This includes joint owners as well as any mortgage company or other charge-holder on the property but does not include the tenant.

Nominated licence holders

You may nominate another person to be the licence holder, but they must have a connection to the property as, for example, managing agent or joint owner. 

However, they will be responsible for complying with the licence conditions and must indicate their acceptance of that liability before the licence is granted.

You do not have to be accredited to hold a licence.

A landlord who is accredited is either part of a scheme run by another local authority, or who has undertaken a course of training with a recognised landlords’ association.

You may receive two email acknowledgements

The Council is using an online system that sends e-mails automatically at certain points in the licensing process and these cannot be edited. 

Where the officer processing the application thinks that the automatic e-mail lacks detail, they will follow up with an e-mail that better explains what is required.

Please note that our officers:

  • Must decide whether the person applying for the licence is a ‘fit and proper person,’ which means we look at any criminal convictions, or other issues that would mean they cannot be issued with a licence.
  • Must be satisfied with the proposed management arrangements
  • Must decide that the HMO is suitable for the number of people living in it.
  • Will arrange to inspect the property once we have received the application and check that it is safe and suitable to live in

When fully approved, a licence will be issued to the person who applied for it.

The licence will say what things the licence holder must do and also say the maximum number of people that can live in the property.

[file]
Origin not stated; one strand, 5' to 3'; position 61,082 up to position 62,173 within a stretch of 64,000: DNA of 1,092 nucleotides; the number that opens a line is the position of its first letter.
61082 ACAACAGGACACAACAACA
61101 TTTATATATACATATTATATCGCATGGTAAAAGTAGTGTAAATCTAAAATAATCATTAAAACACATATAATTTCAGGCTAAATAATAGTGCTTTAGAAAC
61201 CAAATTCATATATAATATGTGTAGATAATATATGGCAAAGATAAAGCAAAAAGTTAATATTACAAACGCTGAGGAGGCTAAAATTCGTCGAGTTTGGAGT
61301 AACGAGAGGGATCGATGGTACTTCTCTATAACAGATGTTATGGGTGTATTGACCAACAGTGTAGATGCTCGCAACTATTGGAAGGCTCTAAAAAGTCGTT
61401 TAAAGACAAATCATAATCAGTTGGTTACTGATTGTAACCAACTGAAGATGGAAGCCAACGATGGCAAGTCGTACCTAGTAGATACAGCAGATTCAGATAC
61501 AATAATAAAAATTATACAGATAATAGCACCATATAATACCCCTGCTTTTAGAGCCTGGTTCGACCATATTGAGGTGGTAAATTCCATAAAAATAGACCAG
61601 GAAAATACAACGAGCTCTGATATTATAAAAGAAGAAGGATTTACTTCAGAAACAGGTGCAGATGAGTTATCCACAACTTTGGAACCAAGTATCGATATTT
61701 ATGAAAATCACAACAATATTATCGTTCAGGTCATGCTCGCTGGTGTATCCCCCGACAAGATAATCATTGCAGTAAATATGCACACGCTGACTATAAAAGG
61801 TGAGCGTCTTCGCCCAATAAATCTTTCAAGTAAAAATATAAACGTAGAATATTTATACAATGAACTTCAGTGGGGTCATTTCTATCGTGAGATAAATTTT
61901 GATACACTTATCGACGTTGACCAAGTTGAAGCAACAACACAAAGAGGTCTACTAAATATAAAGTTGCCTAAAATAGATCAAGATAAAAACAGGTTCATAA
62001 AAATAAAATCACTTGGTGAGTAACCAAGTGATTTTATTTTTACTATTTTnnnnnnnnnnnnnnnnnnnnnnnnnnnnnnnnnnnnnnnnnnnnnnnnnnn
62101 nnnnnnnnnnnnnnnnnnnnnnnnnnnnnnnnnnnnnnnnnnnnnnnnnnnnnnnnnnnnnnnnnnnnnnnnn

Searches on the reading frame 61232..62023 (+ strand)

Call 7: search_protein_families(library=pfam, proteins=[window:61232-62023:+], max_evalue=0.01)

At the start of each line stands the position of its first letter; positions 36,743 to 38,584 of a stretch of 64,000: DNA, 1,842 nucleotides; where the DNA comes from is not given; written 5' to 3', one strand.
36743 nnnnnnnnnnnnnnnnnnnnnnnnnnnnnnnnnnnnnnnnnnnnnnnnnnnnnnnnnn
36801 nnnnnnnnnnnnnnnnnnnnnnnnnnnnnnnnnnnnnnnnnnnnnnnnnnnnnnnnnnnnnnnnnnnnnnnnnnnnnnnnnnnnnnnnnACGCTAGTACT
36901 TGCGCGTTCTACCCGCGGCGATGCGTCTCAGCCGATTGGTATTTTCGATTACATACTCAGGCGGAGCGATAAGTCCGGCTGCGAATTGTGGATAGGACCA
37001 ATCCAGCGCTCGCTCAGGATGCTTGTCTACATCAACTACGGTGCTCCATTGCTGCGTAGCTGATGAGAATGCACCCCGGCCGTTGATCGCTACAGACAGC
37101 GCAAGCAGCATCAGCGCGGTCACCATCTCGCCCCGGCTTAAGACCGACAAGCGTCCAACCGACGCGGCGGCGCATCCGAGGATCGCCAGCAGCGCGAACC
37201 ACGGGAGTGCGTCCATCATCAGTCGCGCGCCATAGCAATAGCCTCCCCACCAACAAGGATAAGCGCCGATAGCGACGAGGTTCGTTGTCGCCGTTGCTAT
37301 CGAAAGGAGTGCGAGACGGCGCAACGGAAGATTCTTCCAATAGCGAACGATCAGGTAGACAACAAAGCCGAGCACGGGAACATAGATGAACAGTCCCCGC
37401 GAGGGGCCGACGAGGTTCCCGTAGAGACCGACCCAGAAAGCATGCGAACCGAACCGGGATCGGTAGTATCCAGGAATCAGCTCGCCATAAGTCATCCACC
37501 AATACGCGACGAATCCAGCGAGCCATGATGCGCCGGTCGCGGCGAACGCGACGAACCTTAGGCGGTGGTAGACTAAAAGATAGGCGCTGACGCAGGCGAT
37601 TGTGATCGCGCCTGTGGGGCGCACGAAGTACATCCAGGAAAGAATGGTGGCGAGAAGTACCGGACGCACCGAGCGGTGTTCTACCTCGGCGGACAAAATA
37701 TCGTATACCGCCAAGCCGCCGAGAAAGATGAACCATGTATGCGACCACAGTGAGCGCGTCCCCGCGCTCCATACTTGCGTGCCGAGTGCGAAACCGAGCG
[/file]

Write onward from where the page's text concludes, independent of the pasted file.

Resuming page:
Once a licence is issued it is up to the manager of the property to make sure they meet the licence conditions and manage the property.

The Council has to publish a register that the public can have access to, to show which HMOs in Oldham have a licence.

Please note the register is updated and is accurate at the time of publication.  The Register only provides the current licensed HMOs. 

It does not provide details of HMO applications that are being processed.

The Register has been provided in line with Section 232 of the Housing Act 2004 and Section 11 The Licensing and Management of Houses in Multiple Occupation and Other Houses (Miscellaneous Provisions) (England) Regulations 2006.

Law and Standards

Managing houses in multiple occupation

All HMOs need to be managed properly whether it is a licenced or non-licensed HMO. It is up to the manager of the property to make sure this is done.

The manager could be the owner of the property, a person the owner has employed to manage the property, or a letting agent.

A well-managed HMO should be clean and tidy, safe and suitable for living in. Management Regulations ensure that:

  • Provisions like washing and cooking facilities are adequate
  • There are adequate arrangements for the collection and proper disposal of rubbish
  • Water, gas and electricity are properly supplied and discharged.
  • Any repairs are carried out.

The law also says that the people who live in an HMO must make sure they don’t cause damage, store and dispose of waste properly and cooperate with the manager of the property.

The related regulations are:

  • The Management of HMO (England) Regulations 2006
  • The Licensing and Management of HMO (Additional Provisions) (England) Regulations 2007
  • The Licensing of Houses in Multiple Occupation (Mandatory Conditions of Licences (England) Regulations 2018.